Work from home and hybrid work are here to stay.
Instead of bringing employees back to the office, companies around the world are investing millions in digital employee experiences (Digital Employee Experiences, or DEX for short), which reduce friction and improve employee performance.
This includes HR systems, video calling tools, workflows and more.
At the same time, the shift to remote work encouraged companies to adopt spyware technologies to monitor employee productivity.
Although many companies have justification for monitoring employees digitally, ethical and legal implications call into question the effectiveness of this practice.
Follow the employees?
You may be shooting yourself in the foot. (Photo: Pexels.com)
Remote employee monitoring - about what and why?
Employee monitoring and tracking software usually includes screenshots throughout the day, recording of keystrokes and mouse clicks, analyzing the frequency and duration of work and tracking the use of websites.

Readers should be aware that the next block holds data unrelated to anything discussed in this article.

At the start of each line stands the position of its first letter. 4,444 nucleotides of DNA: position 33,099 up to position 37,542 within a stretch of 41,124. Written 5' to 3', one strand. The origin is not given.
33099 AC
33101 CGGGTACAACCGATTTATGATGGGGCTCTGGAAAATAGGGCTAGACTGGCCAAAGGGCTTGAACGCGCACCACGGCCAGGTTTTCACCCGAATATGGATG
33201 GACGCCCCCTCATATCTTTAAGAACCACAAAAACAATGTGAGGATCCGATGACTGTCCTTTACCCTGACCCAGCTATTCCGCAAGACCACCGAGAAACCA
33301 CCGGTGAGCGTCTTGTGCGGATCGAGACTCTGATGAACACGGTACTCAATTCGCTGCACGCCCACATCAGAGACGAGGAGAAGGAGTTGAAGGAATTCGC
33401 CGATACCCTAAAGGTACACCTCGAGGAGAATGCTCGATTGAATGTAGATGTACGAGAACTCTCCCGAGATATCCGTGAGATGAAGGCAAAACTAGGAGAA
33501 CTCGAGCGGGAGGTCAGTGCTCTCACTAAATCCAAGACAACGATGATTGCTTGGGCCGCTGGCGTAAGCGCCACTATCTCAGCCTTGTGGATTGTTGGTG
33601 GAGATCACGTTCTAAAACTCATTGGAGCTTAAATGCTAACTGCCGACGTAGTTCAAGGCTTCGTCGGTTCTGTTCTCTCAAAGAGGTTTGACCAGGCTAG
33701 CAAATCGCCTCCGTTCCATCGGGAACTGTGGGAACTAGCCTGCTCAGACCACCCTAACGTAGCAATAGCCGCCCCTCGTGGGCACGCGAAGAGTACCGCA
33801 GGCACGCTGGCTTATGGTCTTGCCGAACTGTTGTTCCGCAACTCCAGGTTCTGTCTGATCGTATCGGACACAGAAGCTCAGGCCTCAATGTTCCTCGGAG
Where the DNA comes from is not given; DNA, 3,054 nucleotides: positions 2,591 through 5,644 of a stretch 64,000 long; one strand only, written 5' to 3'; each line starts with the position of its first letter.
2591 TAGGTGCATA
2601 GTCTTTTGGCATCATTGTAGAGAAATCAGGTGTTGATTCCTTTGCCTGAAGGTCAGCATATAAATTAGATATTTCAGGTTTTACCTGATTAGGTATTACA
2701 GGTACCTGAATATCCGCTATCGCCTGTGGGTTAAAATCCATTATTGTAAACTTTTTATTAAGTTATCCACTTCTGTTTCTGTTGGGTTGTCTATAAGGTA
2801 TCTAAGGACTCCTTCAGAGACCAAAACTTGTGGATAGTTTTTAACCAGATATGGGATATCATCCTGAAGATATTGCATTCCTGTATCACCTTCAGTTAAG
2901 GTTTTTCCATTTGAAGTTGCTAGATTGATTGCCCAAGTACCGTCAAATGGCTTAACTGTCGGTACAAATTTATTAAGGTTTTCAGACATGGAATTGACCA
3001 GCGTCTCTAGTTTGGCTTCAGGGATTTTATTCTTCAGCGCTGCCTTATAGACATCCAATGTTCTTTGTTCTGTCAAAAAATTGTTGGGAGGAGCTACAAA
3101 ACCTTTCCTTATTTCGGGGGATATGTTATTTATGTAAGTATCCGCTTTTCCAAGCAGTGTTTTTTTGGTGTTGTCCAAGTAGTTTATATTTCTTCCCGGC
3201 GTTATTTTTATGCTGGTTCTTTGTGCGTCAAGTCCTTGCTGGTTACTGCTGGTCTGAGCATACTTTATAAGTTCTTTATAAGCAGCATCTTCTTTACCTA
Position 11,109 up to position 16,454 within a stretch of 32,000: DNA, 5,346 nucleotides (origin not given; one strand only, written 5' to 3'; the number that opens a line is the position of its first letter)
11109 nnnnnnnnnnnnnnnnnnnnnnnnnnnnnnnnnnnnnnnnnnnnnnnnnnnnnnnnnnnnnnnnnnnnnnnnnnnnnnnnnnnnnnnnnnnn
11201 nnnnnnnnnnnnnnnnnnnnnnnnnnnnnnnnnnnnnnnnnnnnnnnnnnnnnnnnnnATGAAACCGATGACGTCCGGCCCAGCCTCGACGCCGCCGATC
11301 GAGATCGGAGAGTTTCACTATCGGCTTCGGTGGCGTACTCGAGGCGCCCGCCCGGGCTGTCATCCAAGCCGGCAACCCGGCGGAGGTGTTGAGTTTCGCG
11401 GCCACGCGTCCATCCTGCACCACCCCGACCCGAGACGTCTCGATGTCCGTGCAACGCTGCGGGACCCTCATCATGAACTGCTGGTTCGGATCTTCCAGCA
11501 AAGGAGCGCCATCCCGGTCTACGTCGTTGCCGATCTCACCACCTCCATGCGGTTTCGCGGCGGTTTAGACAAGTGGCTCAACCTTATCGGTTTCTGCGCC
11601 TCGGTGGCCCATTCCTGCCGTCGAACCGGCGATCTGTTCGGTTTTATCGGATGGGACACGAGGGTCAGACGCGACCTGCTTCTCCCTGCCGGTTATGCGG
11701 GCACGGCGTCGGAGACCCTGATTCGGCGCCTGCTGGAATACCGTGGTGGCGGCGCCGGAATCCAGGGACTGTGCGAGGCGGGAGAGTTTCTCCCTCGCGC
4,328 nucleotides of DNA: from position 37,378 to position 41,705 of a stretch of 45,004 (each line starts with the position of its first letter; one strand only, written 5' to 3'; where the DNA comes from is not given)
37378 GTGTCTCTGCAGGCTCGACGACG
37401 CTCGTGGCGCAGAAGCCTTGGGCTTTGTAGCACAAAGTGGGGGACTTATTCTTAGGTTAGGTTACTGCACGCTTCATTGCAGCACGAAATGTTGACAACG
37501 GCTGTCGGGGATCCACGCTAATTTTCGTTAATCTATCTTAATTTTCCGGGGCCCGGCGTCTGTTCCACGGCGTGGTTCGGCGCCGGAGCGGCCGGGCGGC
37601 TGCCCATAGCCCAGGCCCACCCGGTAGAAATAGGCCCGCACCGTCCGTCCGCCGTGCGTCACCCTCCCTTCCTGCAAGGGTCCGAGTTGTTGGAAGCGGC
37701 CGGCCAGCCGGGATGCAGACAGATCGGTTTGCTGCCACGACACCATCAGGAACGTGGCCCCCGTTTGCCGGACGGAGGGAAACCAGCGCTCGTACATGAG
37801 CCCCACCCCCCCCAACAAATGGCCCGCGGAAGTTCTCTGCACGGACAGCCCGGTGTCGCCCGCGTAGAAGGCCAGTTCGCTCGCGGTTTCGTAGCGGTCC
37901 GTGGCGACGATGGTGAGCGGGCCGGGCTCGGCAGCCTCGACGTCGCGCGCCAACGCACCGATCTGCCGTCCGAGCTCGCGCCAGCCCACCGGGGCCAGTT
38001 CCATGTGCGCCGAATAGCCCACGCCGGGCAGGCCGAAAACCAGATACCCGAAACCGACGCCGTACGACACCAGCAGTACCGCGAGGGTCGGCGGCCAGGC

Companies implement these monitoring tools to know how employees spend their time, measure their productivity, and protect the interests of the business.
However, none of these indicators refer to what is really important: the results, the quality of the work, and the achievement of the goals.
Ironically, data from spyware is a poor measure of productivity because it doesn't capture the important work that happens behind the screen.
For example, checkout employees who were required to scan products quickly claimed that this came at the expense of courteous and patient customer service, and employees who were required to show frequent activity on the computer found themselves clicking the mouse unnecessarily.
There is no doubt that this misses the mark, but when companies choose to cut the wages of hourly workers based on spy data, due to routine breaks they took during the workday, what wonder that instead of bringing results they are busy surviving?
The harm of employee surveillance
Company leaders are concerned about productivity.
Although 87% of employees reported to Microsoft that they are more productive when working from home, 85% of managers said that due to the shift to hybrid work, they have difficulty knowing whether employees are being productive.